BEAVER DAM, Ariz. — Nate Williams died doing what he loved: Living life to the fullest.

Family and friends of the Clearfield, Utah, man who sustained fatal injuries during the Beaver Dam Lawnmower Races on Nov. 11 confirmed Williams died Nov. 16. He was 32 years old.

Anita Mortensen with Mohave County Sheriff’s Office also confirmed Williams “did succumb to his injuries.”

Nate Williams (third from right) with other lawnmower racers at the racetrack, Beaver Dam, Arizona, unspecified date| Photo courtesy of Corrinna Williams, St. George News

Nate Williams’ wife Corrinna Williams told St. George News during a Nov. 22 phone interview: “The loss of him has rocked so many people of all walks of life.”

As reported previously by St. George News, Williams was injured during the opening race of the Beaver Dam Lawnmower Racing season in Beaver Dam, Arizona, on Veterans Day. Williams was injured when he lost control of his racing mower and collided with a parked van and was ejected from the mower. He was transported to St. George Regional Hospital by helicopter.

Corinna Williams said her husband had the following injuries: broken ribs on his left side; shattered all bones in his right hand; exposed tendons in his fingers; two lacerations through his liver; and complete liver and kidney failure. He also seized on the incident scene.

On Nov. 16, he experienced massive internal bleeding and no circulation in his legs. He never regained consciousness and died five days after the incident.

“It was the hardest thing for me,” Corrinna Williams said. “There is this huge empty cataclysm. It is like I got the wind knocked out of me, completely breathless.”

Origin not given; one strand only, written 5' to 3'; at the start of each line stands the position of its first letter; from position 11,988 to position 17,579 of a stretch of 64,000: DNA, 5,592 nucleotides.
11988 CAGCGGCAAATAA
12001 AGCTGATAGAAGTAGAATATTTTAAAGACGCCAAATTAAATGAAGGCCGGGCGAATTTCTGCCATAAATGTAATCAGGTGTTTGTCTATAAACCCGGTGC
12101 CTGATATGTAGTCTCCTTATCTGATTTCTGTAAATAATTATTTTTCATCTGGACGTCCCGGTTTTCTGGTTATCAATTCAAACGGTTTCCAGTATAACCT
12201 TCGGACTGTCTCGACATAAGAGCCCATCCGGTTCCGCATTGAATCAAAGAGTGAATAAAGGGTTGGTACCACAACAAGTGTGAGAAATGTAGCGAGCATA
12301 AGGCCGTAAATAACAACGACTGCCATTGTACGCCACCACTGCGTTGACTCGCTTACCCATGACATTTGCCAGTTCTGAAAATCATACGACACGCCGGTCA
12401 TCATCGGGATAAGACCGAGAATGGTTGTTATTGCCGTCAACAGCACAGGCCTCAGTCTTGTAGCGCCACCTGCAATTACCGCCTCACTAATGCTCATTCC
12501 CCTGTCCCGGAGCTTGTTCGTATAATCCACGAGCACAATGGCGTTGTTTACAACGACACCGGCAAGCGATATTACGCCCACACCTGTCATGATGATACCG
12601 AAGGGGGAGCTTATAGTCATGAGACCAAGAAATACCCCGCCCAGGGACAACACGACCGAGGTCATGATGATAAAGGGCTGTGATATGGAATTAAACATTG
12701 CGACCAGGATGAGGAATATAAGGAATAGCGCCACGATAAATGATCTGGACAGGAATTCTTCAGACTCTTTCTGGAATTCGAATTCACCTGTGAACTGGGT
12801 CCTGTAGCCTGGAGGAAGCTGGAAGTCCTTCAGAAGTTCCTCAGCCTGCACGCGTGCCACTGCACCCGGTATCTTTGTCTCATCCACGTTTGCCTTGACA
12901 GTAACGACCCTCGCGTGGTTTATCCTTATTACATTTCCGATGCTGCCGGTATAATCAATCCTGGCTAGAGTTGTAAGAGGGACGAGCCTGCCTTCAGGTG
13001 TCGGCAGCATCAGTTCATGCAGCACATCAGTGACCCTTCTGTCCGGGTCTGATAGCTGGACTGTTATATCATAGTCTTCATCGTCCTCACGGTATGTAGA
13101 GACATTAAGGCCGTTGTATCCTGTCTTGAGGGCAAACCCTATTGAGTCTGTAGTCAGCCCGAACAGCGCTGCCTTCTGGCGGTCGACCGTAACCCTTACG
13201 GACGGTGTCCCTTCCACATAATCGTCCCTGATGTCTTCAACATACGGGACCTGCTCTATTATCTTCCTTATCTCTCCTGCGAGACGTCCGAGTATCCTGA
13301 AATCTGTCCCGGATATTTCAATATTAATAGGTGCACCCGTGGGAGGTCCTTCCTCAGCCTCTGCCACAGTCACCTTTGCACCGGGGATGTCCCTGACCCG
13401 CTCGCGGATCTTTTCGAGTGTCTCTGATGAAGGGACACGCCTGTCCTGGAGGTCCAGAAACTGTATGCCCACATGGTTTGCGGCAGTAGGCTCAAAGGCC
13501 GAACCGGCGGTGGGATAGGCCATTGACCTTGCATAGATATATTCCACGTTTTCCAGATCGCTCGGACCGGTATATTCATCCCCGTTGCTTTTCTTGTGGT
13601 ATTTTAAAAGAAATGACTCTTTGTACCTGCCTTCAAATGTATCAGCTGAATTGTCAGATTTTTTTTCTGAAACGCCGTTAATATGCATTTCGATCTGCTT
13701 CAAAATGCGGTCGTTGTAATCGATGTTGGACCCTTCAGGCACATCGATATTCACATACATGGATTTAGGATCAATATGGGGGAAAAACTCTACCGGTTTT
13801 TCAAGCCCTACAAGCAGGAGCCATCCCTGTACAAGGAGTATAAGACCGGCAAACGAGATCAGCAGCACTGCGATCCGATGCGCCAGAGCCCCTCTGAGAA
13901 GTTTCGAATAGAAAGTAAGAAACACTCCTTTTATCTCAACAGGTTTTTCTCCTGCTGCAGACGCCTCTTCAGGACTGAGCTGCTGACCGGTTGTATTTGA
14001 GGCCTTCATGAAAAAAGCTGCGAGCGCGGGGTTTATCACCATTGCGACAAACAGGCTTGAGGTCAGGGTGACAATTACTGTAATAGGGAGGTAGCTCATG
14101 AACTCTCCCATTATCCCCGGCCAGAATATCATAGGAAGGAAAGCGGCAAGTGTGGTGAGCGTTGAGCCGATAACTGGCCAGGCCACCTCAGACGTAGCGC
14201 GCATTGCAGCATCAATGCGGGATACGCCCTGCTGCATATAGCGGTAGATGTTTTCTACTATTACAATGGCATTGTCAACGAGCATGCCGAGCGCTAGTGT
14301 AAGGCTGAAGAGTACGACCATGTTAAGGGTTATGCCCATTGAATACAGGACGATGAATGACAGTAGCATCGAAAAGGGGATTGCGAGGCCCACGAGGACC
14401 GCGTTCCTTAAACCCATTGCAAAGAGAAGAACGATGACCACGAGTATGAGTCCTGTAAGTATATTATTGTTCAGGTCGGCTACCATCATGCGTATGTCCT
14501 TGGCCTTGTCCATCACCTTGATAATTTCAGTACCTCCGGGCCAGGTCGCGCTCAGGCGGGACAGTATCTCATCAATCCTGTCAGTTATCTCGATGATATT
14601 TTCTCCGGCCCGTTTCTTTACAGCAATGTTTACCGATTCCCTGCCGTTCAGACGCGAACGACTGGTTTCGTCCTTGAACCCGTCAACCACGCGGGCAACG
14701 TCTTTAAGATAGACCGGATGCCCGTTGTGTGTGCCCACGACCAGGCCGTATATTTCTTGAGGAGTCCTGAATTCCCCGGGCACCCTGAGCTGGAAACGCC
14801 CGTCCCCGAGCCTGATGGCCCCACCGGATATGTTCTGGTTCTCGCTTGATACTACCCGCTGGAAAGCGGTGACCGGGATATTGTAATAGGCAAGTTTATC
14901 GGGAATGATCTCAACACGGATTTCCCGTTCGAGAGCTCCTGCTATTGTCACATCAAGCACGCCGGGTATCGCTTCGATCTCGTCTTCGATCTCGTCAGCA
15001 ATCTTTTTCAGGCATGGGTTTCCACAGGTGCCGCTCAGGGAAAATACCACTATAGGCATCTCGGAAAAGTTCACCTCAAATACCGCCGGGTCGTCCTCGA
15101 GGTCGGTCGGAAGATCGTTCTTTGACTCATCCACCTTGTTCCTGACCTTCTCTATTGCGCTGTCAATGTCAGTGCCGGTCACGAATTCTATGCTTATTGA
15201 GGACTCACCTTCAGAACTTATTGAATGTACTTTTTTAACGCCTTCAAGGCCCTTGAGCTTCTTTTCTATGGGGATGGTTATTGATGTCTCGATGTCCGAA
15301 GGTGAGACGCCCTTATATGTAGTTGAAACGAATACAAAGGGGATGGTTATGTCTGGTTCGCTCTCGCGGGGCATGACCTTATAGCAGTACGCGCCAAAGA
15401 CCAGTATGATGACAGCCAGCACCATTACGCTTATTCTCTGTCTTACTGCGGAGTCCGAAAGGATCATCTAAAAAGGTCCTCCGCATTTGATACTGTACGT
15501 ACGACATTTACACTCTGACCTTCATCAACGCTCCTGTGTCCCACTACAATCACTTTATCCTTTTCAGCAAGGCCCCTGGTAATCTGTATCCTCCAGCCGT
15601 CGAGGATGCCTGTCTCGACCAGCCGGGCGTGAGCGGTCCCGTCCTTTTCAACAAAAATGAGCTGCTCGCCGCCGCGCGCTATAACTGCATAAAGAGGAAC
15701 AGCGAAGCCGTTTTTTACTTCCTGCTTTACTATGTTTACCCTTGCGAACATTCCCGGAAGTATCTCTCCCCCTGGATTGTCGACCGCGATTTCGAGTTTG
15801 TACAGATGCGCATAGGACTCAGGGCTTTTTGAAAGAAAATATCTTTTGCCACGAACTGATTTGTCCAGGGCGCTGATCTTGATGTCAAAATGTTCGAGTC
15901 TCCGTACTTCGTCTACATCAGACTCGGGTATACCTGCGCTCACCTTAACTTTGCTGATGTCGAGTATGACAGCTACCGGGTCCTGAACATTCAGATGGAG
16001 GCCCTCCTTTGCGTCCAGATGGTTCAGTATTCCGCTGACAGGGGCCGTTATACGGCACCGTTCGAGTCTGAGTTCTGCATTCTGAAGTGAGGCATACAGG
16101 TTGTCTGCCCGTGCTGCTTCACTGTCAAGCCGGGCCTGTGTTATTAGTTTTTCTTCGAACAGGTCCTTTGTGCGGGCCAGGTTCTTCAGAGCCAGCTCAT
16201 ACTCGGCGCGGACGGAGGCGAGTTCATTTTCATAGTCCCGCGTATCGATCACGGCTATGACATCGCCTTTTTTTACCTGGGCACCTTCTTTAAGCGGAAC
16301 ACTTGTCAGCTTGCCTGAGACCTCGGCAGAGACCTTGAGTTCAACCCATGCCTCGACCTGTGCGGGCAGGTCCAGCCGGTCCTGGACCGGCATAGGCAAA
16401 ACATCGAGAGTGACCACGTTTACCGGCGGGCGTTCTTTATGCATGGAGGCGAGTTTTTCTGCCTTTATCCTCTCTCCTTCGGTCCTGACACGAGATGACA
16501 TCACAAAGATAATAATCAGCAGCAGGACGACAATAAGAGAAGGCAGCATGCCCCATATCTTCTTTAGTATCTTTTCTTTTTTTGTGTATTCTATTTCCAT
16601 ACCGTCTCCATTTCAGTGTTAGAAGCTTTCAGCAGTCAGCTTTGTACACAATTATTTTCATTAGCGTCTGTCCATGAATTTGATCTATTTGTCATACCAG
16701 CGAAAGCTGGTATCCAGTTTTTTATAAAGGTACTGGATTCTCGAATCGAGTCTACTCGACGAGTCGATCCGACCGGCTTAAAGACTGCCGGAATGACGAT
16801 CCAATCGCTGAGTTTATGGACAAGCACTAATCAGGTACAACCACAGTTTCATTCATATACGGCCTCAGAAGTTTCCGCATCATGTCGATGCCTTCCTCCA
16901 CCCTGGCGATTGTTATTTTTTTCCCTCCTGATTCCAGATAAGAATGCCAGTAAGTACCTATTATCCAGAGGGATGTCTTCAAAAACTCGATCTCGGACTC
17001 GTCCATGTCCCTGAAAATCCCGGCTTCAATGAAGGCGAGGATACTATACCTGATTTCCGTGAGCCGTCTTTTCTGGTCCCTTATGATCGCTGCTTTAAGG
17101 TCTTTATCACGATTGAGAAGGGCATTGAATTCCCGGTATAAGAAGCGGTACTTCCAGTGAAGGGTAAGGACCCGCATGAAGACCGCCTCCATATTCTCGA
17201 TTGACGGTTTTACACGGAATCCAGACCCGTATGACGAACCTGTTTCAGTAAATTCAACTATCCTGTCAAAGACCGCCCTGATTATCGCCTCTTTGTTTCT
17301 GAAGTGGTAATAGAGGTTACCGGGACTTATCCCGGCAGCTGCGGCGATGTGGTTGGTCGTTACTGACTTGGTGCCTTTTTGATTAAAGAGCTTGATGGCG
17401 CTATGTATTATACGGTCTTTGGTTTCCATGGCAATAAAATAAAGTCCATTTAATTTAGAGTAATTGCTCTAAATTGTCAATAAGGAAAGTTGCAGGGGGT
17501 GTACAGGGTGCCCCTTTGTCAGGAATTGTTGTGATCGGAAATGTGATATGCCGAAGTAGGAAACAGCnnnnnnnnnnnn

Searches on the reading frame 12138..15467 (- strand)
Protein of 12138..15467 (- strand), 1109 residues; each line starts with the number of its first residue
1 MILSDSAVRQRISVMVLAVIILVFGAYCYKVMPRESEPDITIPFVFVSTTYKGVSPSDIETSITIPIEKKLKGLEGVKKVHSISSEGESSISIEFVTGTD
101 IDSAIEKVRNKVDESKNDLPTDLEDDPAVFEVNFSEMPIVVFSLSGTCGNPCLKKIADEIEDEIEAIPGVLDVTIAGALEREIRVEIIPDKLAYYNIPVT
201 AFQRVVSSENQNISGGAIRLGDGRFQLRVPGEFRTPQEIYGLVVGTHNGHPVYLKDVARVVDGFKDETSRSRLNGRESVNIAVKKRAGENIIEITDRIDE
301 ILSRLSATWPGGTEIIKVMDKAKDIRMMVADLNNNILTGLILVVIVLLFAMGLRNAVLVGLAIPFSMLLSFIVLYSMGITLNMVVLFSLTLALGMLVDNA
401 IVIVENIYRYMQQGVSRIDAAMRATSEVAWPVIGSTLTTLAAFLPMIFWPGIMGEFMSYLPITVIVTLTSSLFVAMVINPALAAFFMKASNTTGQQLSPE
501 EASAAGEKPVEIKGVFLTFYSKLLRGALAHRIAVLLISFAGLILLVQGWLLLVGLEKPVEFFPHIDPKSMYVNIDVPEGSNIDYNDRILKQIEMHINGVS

Born in Syracuse Utah on March 4, 1991, and raised on his grandpa’s 180-acre farm, “Nate” grew up as a hard worker and loved racing.

Nate Williams is pictured with his wife Corrinna and his two children Cache and Autumn, unspecified date and location | Photo courtesy of Corrinna Williams, St. George News

Corrinna Williams said Nate Williams’ grandfather Hal Seifert once held the world record in speed boat racing and is a member of the prominent racing family Seifert Racing. Seifert founded the Beaver Dam Lawnmower Races. Nate Williams would travel down once a month to Beaver Dam to participate in the lawnmower races during the season.

She said he participated in recreational activities of “anything with a motor in it,” including “sand dunes all day” and “anything that gave him a sense of speed.”

He resided in Clearfield, Utah, with his wife of 13 years and two teenagers — 15-year-old daughter Autumn and a 13-year-old son Cache. He was a truck driver for Staker Parson Materials and Construction base in Ogden.

“Racing has always been in his blood,” she said. “It has been passed down from generation to generation.”

In fact, Nate Williams’ son was participating in his first race when Williams was injured.

“He definitely made his mark and made it his own,” she said. “He is such an amazing person.”

Corrinna Williams said Nate was always willing to help people, whether they were a familiar face or a complete stranger. She said a lot of people are critical of him racing with the potential risk it entails. However, she said it is important to know he lived life to the fullest.

“A really good statement that he always hung on was he didn’t want to live the same day for 90 years and call it a life,” she said. “He wanted to experience life, anything new and anything with passion.”

She expressed gratitude to the staff and doctors at St. George Regional Hospital, the Marriott Hotel and everyone who has provided love, support and financial assistance.

A family-approved GoFundMe fundraiser has been set up to Corrinna Williams and the children and to offset funeral expenses. To donate, click here.

The Beaver Dam Bar, which hosts the races, has set up a fundraiser with an auction for the family. The event is being emceed by local entertainer and event auctioneer Rick Wall.

It will be on Sunday from 10 a.m. until 4 p.m. (PST) at 401 Highway 91, Littlefield, Arizona. Different baked goods and donated items will be auctioned off with all money and donations going to the Williams family.

This report is based on statements from family, records, police or other responders and may not contain the full scope of findings.

Ed. note: When making charitable contributions it is advisable to consult with professionals for tax advice and investment risks.

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